I’ve had a lot of opportunities to go to a lot of schools across the country and try to hear what they are doing and try to hear out what their plan is to make things better. The commonality that I’ve found out all across the country is that a school district is struggling amongst many reasons, but the number one reason is that they have never defined what success is. They will throw up some targets, they will throw up some litigators and they will tell you what someone else said, but they really can’t tell you, “This is what we are trying to do with our students.” What I want to make sure that we do with Charlotte Mecklenburg schools is that we create an amazingly fair tactic. If our ultimate goal is to graduate every single student and to have that student college and or career ready then what does that look like. How do we measure that? What are ways that you will know as a parent that your child will be walking across the stage and getting a diploma and they are at that level? Once we define what level they are on, one of my task forces can help us come up with a Charlotte Mecklenburg definition for that based on national research. The key part becomes what I call reverse engineering. So, once we define what success looks like, how do we reverse engineer? By the time a student enters the ninth grade, we know what they need to be doing. By the time a student enters middle school, we know what they need to be doing. By the time a student enters elementary school, we know what they need to be doing even before they enter. Along that way, we have what we call calculated leverage points. So, you as a parent know that my child needs to be at this level of reading by the end of kindergarten. They need to be at this level of reading by the third grade. They need to be taking algebra by no later than the eighth or ninth grade year and this is what defining success is on that measure. We look at those important things.
• Eligibility requirements for children entering NC pre-kindergarten programs have been changed.
• The NC Division of Child Development and Early Education (DCDEE) must now require that families who seek to enroll their children in a NC Pre-K program must not have incomes above 75 percent of the State median income.
• A caveat in this law, however, is that up to 20 percent of children enrolled may have family incomes in excess of 75 percent of median income if they have other designated risk factors.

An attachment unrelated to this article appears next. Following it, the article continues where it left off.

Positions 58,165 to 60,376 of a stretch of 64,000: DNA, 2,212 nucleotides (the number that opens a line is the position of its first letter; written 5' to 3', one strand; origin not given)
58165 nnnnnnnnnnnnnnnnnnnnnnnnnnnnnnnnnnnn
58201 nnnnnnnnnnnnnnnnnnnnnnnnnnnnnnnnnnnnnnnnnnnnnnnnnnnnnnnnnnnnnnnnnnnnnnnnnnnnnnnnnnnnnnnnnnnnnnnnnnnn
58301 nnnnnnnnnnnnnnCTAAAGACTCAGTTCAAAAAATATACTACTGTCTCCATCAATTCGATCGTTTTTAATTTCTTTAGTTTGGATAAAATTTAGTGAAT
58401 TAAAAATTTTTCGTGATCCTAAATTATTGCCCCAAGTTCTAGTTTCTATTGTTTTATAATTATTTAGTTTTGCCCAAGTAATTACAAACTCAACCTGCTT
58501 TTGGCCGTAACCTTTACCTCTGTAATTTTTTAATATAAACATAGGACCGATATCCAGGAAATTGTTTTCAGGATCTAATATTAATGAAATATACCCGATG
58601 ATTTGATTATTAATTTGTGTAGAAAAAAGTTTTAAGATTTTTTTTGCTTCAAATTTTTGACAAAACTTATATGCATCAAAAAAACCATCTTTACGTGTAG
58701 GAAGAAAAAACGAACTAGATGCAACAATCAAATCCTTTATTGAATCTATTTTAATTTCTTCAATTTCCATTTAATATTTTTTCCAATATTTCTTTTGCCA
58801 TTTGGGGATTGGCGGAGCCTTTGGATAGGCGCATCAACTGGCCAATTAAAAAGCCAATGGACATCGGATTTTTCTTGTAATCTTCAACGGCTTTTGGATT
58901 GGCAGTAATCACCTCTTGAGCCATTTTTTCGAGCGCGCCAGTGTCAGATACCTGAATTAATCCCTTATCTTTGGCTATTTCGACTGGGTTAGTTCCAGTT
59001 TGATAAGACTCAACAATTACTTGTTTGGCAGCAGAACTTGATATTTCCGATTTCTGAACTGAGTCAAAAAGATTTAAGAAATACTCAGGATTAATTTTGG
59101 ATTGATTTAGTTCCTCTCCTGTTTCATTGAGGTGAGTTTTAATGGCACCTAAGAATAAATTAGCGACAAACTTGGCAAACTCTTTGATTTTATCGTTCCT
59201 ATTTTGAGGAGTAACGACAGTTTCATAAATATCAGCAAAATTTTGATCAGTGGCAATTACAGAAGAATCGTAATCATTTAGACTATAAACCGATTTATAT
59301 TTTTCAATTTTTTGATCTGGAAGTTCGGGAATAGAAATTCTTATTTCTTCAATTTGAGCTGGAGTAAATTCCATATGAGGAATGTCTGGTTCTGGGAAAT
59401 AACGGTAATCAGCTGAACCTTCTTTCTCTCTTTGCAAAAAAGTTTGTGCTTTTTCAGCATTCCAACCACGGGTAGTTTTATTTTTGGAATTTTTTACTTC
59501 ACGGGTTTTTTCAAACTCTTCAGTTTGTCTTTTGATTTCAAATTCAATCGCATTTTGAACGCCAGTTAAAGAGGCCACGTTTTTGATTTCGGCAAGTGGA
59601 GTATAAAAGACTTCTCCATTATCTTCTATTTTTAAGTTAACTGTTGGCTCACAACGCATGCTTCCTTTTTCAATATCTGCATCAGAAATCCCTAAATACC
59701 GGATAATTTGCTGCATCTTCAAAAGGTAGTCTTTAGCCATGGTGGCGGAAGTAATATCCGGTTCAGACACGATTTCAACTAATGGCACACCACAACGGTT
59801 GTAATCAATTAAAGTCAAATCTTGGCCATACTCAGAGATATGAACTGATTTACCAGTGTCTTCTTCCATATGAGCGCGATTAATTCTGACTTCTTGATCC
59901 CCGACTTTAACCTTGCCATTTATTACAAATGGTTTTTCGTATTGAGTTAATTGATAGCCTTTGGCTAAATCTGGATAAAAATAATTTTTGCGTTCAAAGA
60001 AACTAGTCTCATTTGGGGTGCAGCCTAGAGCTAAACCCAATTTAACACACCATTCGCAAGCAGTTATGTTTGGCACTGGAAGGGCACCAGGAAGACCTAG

• Children of active or reserve military members who have served in the last 18 months, or who expect that they will be ordered to serve in the next 18 months, are
School Performance Grades:
School districts’ annual report cards must now contain both a number grade on a scale of 0-100 and a corresponding letter grade of A-F.
Grades must be calculated as follows:
• Grades K-8 Schools
• One performance point for each percentage point of students at or above grade level on English Language Arts, math, and science assessments.
• Points are converted to a corresponding 0-100 point scale by the State Board of Education, which then determines the school’s letter grade as follows: A = 90-100 B = 80-89 C = 70-79 D = 60-69 F = 0-59
• Schools will also receive separate literacy and math school performance scores that align with the percentage of students scoring at/above grade level on those assessments.
• Grades 9-12 Schools
• These schools will receive performance points as follows: • One point for each percentage point of students who: – Score at/above proficient on annual math assessments – Score at/above proficient on annual English assessments – Score at/above proficient on annual biology assessments – Complete and pass a higher-level math class – Score at/above a level showing college readiness on a nationally normed test of college readiness – Graduate within four years of entering high school – Demonstrate workplace readiness on nationally normed test of workplace readiness
NOTE: The Charlotte-Mecklenburg Board of Education is required to: • Ensure that each performance score and letter grade earned by every CMS school for the current and previous four school years is prominently displayed on the CMS website, and • Provide written notice to parents/guardians of all students at schools that earn a grade of D or F.
Please also note that the General Assembly states through this bill that it intends to add a student-growth component to the school performance grades. There is no student growth component in the current grading system, as you can see above.